How long does menopause last?
For women yet to experience menopause, it’s a common misconception that the end of menstruation is a transition with a clear start and finish time. As the 1 billion women who will be more than 50 in 2020 will attest, along with variations in menopause symptoms, the length of menopause itself is also highly individual.
The stages of menopause
To understand how long menopause lasts, we need to understand first that there are three stages of menopause: pre-menopause or perimenopause, menopause and post-menopause. The process leading up to menopause, the pre-menopause, or perimenopause, can start anywhere from a matter of months to up to 10 years before your periods actually stop.
Pre-menopause: recognizing the symptoms
Defined as beginning with the first hormonal disruptions, symptoms you are entering pre-menopause can be hot flashes, irregular periods – which can occur more frequently at first, then missed periods or longer or shorter periods plus changes in the amount of menstrual flow(1). Other symptoms that pre-menopause is beginning include tiredness, disrupted sleep and mood swings. It’s important to remember that, if taking the contraceptive pill, this transitional stage can go unnoticed. The average duration of this pre-menopause stage is five years.
Menopause and post-menopause: defined
In this pre-menopause stage of erratic periods, sometimes months can go by without one. Women think menopause has happened. However, it’s not until a woman has gone 12 consecutive months without having a period that she is considered as in menopause. From this moment onwards, a full year after your last period, you are considered to be in post-menopause.
Menopause’s age range: 45 to 55 years-old
Since the age at which women begin pre-menopause varies, along with the actual duration of this pre-stage itself, the age range for menopause is anywhere between 45 to 55 years old. If a woman experiences menopause before the age of 40, it is considered premature menopause, before turning 45, it’s considered early menopause and then after 55 is considered to late menopause. Taking premature, early and late menopauses into account, the average age is 51. From this stage considered to be in post-menopause, menopausal symptoms for some women can continue an estimated 4 years after their final period (2). With most of the changes to your body behind you, post-menopause is a period of adjustment as things settle down physically and emotionally.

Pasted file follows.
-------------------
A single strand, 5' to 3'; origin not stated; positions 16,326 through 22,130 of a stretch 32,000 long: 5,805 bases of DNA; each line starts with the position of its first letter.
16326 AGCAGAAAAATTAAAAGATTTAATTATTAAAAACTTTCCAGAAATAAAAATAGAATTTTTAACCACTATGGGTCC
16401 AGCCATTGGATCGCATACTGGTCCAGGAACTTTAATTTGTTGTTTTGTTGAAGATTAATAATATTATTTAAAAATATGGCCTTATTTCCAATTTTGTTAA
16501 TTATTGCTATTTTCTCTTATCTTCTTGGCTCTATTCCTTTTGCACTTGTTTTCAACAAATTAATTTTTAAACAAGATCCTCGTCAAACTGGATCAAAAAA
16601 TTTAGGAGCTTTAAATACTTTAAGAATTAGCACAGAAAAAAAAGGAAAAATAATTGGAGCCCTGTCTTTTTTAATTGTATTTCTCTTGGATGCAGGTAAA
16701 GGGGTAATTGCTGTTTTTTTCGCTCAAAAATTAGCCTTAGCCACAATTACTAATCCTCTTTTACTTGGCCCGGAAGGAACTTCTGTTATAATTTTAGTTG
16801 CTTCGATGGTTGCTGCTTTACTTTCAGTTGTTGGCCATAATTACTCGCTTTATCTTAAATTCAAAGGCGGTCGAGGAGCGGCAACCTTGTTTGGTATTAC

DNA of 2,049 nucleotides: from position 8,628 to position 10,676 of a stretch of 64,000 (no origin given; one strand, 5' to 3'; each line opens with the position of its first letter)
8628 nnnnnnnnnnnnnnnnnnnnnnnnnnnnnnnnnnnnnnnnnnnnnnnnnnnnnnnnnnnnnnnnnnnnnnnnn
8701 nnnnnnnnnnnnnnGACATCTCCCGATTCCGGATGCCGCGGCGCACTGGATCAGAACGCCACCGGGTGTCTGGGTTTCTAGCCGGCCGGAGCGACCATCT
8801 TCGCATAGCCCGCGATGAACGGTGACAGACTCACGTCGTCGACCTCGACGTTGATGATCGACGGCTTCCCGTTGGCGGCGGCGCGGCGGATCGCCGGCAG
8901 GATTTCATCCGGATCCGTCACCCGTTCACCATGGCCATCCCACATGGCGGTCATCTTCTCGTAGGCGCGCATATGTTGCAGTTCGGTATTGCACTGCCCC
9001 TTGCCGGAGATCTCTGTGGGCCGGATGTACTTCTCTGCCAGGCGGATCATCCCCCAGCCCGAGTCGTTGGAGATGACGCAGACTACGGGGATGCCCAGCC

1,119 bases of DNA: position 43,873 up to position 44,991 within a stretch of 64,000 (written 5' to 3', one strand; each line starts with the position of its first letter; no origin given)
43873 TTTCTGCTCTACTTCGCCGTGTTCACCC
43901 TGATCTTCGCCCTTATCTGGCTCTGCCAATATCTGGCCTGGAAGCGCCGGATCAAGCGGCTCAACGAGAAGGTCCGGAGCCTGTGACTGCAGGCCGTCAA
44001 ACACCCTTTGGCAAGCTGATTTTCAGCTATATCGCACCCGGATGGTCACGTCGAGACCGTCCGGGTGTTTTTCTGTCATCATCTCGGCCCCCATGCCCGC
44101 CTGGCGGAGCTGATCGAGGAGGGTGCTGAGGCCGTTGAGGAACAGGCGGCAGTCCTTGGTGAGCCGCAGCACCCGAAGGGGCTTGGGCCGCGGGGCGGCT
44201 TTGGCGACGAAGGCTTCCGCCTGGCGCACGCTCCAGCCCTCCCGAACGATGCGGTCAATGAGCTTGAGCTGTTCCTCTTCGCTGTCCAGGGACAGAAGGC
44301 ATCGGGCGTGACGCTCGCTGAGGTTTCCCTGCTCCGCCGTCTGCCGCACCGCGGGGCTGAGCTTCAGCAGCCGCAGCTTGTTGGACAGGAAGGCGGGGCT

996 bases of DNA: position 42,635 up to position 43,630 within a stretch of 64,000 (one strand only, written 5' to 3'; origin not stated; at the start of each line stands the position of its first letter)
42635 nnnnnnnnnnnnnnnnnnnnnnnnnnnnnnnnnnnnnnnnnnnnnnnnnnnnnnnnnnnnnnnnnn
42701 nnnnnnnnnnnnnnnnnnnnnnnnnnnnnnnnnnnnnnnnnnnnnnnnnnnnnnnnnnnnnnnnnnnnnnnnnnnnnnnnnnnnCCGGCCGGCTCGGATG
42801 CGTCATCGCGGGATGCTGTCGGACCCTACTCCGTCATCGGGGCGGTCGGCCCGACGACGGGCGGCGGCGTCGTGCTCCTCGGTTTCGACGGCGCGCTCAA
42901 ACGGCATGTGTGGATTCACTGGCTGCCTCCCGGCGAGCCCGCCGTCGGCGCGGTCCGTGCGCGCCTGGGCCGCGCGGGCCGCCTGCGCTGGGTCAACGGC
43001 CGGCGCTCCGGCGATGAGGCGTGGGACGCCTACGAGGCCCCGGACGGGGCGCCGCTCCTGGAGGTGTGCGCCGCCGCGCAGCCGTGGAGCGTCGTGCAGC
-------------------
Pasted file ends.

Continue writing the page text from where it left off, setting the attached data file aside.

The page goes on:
As our body takes the wild hormonal ride through the three stages of menopause, our skin sees the impact. The loss of Estrogen, together with the skin aging process results in declining levels of collagen and elastin synthesis, but that’s not the whole story. Another natural hormone, produced by the body, goes into decline at menopause, DHEA.
DHEA Loss at menopause
Identified by Vichy as key in 38 skin youth processes, the DHEA drop is behind some of the most visible changes in skin at menopause. Skin suffers a progressive thinning out, becoming in dermatological terms: papyrus – literally paper-like. At the same time, sebum production declines, so your skin is now less naturally nourished from its own moisturizing substance and inevitably gets drier. Thinner, drier less firm and luminous, at menopause it may seem that skin aging, until now manageable, goes into overdrive. Now is the time to upgrade your routine to include intense nutritive creams, morning and night. Look for skincare formulated specifically for menopause, that integrates anti-aging actives to help skin compensate for this loss of DHEA. Actives that can increase epidermal thickness to keep skin plumper and firmer for longer, however long your menopause lasts.